VIRGINIA CITY — A Utah's man jury trial for vehicular homicide while under the influence began Monday in Virginia City district court.
Louis Schardine, 29, is charged with the death of a woman in a single-vehicle accident that occurred the morning of Aug. 14, 2010, on Highway 287, about three miles south of Ennis.
According to Madison County Attorney Chris Christensen, Schardine drove and lost control of a 2001 Ford F-350 after he had spent the previous hours drinking at Ennis bars. The only other occupant in the truck, Sarah Nicole Fleming, died at the scene. Neither Fleming nor Schardine was wearing seat belts, according to Christensen.
Schardine’s attorney, Herman “Chuck” Watson said Fleming, not his client, was driving the vehicle when it crashed.
At the time of the accident, the couple was engaged and living in Ennis, where Fleming, who was 22, worked as a pre-school teacher. Schardine is a professional bull rider.
Witnesses have attested that Fleming was driving when the couple pulled out of the parking lot of an Ennis bar around 2 a.m.
Christensen said the state won’t dispute those eye witnesses.
“We don’t dispute that, but that’s not the thing that is at issue,” Christensen said during his opening statement. “Our position is something happened from the time they left Ennis till that crash. And physical facts don’t lie. The defendant was driving at the time of the crash.”
Christensen said that facts of the case prove that Schardine was driving when the truck went off the road as it was attempting to pass a semi-trailer. As the pickup truck attempted to pass, the driver lost control, crashed into a telephone pole and went airborne before finally hitting a tree.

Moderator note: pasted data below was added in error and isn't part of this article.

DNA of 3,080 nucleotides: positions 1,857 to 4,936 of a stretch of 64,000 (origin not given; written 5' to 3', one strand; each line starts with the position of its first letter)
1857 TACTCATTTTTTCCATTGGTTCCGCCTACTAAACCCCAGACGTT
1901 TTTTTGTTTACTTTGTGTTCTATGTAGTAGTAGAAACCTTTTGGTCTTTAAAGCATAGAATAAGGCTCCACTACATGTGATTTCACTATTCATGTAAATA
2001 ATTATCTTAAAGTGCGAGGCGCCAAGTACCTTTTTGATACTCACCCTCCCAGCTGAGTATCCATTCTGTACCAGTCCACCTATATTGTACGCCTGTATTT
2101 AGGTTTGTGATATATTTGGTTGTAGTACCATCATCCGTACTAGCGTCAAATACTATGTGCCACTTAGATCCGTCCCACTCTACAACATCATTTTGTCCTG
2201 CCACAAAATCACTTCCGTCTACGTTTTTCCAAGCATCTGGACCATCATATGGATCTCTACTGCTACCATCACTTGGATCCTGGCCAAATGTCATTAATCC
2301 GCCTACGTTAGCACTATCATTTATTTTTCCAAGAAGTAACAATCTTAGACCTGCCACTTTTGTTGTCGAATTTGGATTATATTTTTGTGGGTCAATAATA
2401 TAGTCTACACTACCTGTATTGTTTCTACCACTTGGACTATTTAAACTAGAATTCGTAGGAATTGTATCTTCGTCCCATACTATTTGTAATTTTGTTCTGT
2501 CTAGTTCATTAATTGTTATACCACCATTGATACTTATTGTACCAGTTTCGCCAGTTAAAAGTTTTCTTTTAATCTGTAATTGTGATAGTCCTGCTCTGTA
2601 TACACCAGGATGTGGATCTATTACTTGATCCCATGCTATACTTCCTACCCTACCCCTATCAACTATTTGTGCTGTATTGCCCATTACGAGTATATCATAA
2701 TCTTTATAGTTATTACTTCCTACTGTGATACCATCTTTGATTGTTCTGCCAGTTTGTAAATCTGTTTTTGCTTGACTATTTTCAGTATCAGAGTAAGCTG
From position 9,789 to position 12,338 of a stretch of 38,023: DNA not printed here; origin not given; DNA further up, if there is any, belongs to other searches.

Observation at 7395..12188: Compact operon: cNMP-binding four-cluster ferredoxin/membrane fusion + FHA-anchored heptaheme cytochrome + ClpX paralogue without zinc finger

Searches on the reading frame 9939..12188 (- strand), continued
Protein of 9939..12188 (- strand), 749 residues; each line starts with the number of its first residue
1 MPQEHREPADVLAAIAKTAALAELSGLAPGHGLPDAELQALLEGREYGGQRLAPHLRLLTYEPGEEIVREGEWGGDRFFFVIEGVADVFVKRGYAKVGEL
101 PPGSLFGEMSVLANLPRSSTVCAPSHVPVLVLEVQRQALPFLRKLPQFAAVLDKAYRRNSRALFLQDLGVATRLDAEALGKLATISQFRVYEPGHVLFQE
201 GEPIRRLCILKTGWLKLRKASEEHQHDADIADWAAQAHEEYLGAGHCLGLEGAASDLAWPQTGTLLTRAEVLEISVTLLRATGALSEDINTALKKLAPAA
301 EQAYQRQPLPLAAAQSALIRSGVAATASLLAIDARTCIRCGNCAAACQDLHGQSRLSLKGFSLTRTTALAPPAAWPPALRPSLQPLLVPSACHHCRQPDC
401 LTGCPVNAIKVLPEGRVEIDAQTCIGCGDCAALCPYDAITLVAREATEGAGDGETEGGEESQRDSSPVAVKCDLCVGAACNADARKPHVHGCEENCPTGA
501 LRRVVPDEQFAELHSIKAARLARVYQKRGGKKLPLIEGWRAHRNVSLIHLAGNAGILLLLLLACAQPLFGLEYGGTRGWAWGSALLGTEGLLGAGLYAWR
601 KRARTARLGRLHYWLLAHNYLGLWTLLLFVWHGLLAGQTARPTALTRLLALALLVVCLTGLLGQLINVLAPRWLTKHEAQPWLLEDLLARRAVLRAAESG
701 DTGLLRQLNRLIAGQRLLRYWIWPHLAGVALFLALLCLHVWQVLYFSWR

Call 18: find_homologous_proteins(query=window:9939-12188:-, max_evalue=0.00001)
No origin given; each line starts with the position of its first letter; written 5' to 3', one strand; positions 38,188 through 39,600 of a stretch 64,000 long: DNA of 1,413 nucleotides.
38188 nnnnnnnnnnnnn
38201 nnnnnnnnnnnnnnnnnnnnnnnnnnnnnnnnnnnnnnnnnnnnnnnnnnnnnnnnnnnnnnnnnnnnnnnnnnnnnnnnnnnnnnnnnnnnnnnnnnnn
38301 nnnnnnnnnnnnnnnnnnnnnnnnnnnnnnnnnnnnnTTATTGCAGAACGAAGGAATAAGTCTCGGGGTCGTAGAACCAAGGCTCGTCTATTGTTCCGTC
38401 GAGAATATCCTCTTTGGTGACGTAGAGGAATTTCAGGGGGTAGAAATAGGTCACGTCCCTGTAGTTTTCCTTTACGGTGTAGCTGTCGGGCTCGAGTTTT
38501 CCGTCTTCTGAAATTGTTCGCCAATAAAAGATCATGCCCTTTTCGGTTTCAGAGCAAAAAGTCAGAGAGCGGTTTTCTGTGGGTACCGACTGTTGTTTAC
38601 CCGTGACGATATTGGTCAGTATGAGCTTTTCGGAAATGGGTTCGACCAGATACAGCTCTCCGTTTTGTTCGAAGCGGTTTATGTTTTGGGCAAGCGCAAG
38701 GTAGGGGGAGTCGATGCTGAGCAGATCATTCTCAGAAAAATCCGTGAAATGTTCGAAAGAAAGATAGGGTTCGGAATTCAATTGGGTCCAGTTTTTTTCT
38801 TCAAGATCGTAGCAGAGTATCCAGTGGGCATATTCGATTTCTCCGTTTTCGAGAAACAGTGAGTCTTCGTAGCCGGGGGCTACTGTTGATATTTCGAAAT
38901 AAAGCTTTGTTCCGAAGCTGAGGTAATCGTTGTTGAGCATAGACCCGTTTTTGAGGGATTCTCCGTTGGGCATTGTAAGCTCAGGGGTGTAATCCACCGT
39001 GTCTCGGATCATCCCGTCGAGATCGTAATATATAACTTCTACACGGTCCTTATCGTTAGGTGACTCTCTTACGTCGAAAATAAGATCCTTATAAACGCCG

Christensen said the force of the crash pinned the bodies into the cab in such a position that it was obvious that Schardine was the driver and that Fleming the passenger. The county attorney said Schardine’s feet were wedged between the dash and the driver’s side seat, and that Schardine’s boot was found wedged beneath the brake pedal.
According to court documents, multiple first responders to the scene also believed that Schardine was the driver and that Fleming was the passenger because of the position of their bodies in the crashed vehicle. Fleming, the affidavit states was “lying against the passenger side door and her right lower leg wedged between the glove compartment area and front passenger seat.”
Christensen also said DNA evidence supported the State’s case against Schardine. Schardine’s blood, Christensen said, was found on the driver’s side windshield and that Fleming’s hair was found on the passenger’s side door jam.
Schardine’s attorney, Watson, countered that the force of the crash shifted the bodies within the cab of the pickup.
The truck, Watson argued, was traveling 80 mph at the time of the crash, and traveled 700 feet before it finally came to a standstill. He said it was that force, along with the large interior size of the F-350 and the fact that both Fleming and Schardine were small people, that caused the bodies to switch positions during the crash.
Watson also said that Fleming’s injuries, which included massive trauma to her chest, indicated that she was driving. And Watson said Schardine never drove the truck, which he said was owned by Fleming.
Compounding the difficulty of the case, the pickup truck was released from custody before the defense team had a chance to examine it for evidence to support its case.
Because of these reasons, Watson argued that there was plenty of room for reasonable doubt in the case against Schardine. He also said the facts plainly supported his client.
“The evidence will show that these (two) people left the bar at ten after two,” Watson said during his opening statement. “She was driving. He was the passenger. There was no reason for them to swap. She lost control passing that semi.”
The jury is expected to retire to consider its decision on Wednesday or Thursday.
Reporter Francis Davis can be reached at firstname.lastname@example.org